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Microfluidic device for high-throughput three-dimensional culture, mechanical stimulation and drug screening of stem cells

Microfluidic device for high-throughput three-dimensional culture, mechanical stimulation and drug screening of stem cells


Adult stem cells are the engines that drive tissue dynamics. Tissue homeostasis and regeneration are critically dependent on their self-renewal capability and differentiation to replenish cells of a tissue throughout life. Due to these unique properties, adult stem cells hold enormous potential for the treatment of various diseases. Moreover, recent findings suggest that cells with stem cell-like properties maintain some cancers including acute leukaemia, brain and breast cancers. Adult stem cell regulation is still poorly understood and significant hurdles need to be overcome before stem cells can be used efficiently and safely in the clinic. One of the greatest challenges is controlling stem cell behaviour outside of their natural microenvironment, as this would allow expanding them to sufficient numbers or differentiating them in a well-defined manner. Cell fate is determined by biochemical and physico-chemical factors, the physical environment around them (extracellular matrix) and mechanical stimuli. Recreating cell microenvironments artificially is a crucial aspect of stem cell research which has been tackled with considerable success using synthetic hydrogels. We propose the development of a microfluidic platform for simultaneous culture inside hydrogels, mechanical stimulation and drug screening of stem cells. Combining microfluidic technology with the in situ synthesis of hydrogels, we plan to create an efficient miniaturized cell microenvironment suitable for mechanical stimulation. The miniaturization of the culture will reduce the number of cells needed per experiment, a critical issue in stem cell research. The inclusion of microfluidic control modules will provide advanced fluidic handling and automation and will enable high-throughput and drug screening studies. We will use this platform study myofiber formation from muscle progenitor cells and induced pluripotent stem cells towards the development of therapies for muscle dystrophy.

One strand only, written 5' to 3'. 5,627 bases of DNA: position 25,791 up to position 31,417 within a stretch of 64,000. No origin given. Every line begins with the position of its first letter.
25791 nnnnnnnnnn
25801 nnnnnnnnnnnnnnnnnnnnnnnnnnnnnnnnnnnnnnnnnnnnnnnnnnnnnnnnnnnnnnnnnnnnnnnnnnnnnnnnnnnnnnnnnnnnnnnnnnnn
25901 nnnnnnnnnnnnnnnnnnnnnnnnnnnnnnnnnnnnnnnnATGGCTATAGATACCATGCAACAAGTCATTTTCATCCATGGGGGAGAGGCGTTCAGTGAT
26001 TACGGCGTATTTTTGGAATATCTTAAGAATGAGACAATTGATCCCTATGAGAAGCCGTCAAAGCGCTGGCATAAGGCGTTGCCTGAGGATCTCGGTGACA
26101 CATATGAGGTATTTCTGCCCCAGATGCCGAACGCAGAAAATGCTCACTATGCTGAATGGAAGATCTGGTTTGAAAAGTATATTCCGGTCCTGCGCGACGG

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Batiment Ce 3316 Station 1
1015 Lausanne


Activity type

Higher or Secondary Education Establishments

EU Contribution

€ 173 565,20

Administrative Contact

Sebastian Maerkl (Prof.)

Project information

Grant agreement ID: 252457


Closed project

  • Start date

    1 April 2010

  • End date

    31 March 2012

Funded under:


  • Overall budget:

    € 173 565,20

  • EU contribution

    € 173 565,20

Coordinated by: